Bariatric Surgery FAQ
What is Bariatric Surgery and who is a candidate?
Bariatric surgery works as a surgical weight loss tool. Various techniques are used to assist patients toward achieving a healthier weight and lifestyle. Bariatric surgery is suitable for morbidly obese individuals and is not meant for individuals who are merely overweight. For individuals facing morbid obesity, losing weight is a more serious matter so surgical techniques may be employed where lifestyle changes may not be possible or may not deliver the necessary results to maintain the patient’s health.
For patients who are unable to lose weight via lifestyle changes that involve diet and exercise, Bariatric surgery may offer important benefits. Candidates should have a body mass index (BMI) of 40 or more in most cases and 35 or more if the patient is facing serious weight related health concerns such as heart problems, severe sleep apnea, or diabetes.
There are two different techniques used during Bariatric surgery to assist with weight loss: restriction methods and malabsorption methods. Restriction methods involve surgically altering the shape of the stomach and other digestive organs to prevent excessive food intake. Patients thus feel full faster and for longer periods of time. The amount of food that may be ingested is drastically reduced which supports weight loss.
Malabsorption methods involve altering the structure of the digestive tract to divert the movement of food past the areas which play a large role in the assimilation of calories, fats, and nutrients as well. Both techniques have their own unique set of risks; however malabsorption techniques warrant a more intensive dietary plan to ensure that patients still acquire necessary nutrients to maintain health.
Patients may opt to undergo gastric bypass surgery which surgically alters the digestive tract, or they may opt to undergo gastric banding which involves the use of specific medical devices which restrict the size of the stomach and thus are a restriction based method. The latter is a less invasive procedure which is reversible; however weight loss occurs slower and more gradually. Patients must consider their specific situation and discuss the benefits and risks of either procedure type to make an informed decision.
What may I expect after Bariatric Surgery?
Most individuals who choose to undergo Bariatric surgery are delighted with the results because of the immense health benefits. With the loss of excess body weight, weight-related health conditions are alleviated such as high blood pressure, difficult mobility, sleep apnea and other breathing conditions, back pain, asthma, and heart burn to name just a few.
For patients who chose to undergo surgical gastric surgery, weight loss may occur at a more rapid rate which means that the results of the surgery are more immediately evident. However, each patient’s body is unique and weight loss will occur at different rates for everyone. For patients who chose to undergo gastric banding procedures, weight loss may occur at a more gradual pace due to the nature of the procedure. Banding procedures are more flexible however and may be altered to best meet the needs of the patient.
To maintain healthy weight loss, a commitment to lifestyle changes in diet and exercise is critical. Individuals who choose to use Bariatric surgery as a tool to acquire a healthier weight must integrate a healthier lifestyle over the long term to experience optimal results. The specific changes that may be best for the individual should be thoroughly discussed with the practicing physician and a nutritionist.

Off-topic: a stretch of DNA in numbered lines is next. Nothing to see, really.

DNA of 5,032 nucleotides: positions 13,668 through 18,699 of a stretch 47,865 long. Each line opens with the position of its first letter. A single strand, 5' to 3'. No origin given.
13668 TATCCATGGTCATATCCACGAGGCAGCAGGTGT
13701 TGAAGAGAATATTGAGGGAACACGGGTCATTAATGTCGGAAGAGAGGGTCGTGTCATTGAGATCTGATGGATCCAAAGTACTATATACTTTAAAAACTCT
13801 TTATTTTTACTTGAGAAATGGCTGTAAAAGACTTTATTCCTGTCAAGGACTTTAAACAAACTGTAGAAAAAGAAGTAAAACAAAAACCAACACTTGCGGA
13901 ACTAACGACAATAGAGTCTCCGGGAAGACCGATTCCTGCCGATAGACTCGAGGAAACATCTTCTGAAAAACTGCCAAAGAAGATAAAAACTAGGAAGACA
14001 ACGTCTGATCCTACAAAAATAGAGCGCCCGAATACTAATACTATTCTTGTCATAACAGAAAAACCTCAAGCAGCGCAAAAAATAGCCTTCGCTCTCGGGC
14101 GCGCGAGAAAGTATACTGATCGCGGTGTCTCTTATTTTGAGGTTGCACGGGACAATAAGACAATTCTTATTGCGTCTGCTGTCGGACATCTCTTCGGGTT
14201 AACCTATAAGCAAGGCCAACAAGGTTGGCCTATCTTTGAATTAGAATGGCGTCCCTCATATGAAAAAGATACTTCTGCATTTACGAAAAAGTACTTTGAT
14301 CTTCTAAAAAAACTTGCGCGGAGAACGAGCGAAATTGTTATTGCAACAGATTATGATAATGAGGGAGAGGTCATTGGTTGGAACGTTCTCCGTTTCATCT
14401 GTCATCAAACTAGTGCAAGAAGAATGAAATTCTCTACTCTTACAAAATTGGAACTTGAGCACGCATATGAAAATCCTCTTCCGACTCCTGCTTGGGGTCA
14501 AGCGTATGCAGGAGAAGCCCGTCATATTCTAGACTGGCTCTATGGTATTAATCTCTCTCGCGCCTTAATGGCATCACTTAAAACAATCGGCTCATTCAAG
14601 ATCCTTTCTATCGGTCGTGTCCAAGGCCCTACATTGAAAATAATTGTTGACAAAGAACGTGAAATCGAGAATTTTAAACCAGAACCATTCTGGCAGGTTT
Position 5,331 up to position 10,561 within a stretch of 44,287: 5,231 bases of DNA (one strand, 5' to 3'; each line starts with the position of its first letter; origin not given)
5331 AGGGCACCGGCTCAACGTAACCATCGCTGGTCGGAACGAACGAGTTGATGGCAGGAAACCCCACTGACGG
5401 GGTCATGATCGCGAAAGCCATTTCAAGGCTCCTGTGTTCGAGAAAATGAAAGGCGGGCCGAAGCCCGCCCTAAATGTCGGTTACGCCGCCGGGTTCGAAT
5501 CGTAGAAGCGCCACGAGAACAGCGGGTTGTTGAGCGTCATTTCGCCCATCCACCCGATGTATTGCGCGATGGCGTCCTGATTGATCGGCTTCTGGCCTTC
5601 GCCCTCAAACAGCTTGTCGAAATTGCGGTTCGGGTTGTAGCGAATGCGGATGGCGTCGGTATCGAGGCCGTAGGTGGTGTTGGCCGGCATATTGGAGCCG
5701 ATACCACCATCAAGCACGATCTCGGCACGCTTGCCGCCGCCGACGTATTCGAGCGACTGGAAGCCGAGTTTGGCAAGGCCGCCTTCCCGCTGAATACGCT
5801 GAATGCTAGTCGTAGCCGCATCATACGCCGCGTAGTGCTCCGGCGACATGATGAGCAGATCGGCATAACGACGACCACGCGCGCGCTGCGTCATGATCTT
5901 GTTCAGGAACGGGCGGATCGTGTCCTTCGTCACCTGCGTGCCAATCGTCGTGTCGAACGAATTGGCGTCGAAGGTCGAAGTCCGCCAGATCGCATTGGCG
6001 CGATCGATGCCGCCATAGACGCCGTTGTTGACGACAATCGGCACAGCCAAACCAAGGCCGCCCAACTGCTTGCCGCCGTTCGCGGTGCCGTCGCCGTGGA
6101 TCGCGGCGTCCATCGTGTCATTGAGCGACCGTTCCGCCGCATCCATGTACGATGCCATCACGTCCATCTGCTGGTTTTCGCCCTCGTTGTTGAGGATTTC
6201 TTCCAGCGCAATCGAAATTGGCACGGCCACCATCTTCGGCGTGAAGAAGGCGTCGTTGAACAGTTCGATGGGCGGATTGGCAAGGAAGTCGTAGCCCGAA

What risks may be associated with Bariatric Surgery?
Some of the risks that may be associated with Bariatric procedures include internal bleeding, hernias, nutritional deficiencies, stomach stretching which permits weight gain, band erosion in banding procedures, and leakage of stomach contents. Patients who choose to undergo malabsorption procedures may also experience what is called “dumping” which occurs when the contents of the stomach prematurely moves through the small intestine causing sweating, upset stomach, diarrhea, and nausea.
This is not an exhaustive examination of every risk associated with weight loss surgeries. Patients should discuss the list of benefits and risks of Bariatric surgery with their surgeon to have a complete and sound understanding of what may occur before, during, and after the procedure. This will help to ensure a healthy recovery and satisfactory results.
Will health insurance providers cover the costs of Bariatric Surgery?
Speaking directly with the healthcare insurance provider in question is the best way to gain accurate and relevant information related to insurance coverage of surgical costs. Each healthcare insurance organization is different so coverage policies will vary. Information regarding whether or not the practicing physician offering Bariatric surgery is part of an accredited weight loss surgery program or is Board Certified may be helpful since some healthcare insurance providers opt to cover costs for patients who undergo treatment with accredited programs or Board Certified physicians. Researching the weight loss program, getting to know the physician(s) involved, and asking plenty of questions will contribute to more informed decisions when concerning costs and insurance coverage.
Disclaimer: This information is intended only as an introduction to this procedure. This information should not be used to determine whether you will have the procedure performed nor does it guarantee results of your elective surgery. Further details regarding surgical standards and procedures should be discussed with your physician.
By BariatricNetwork.org Staff
Updated: February 2, 2009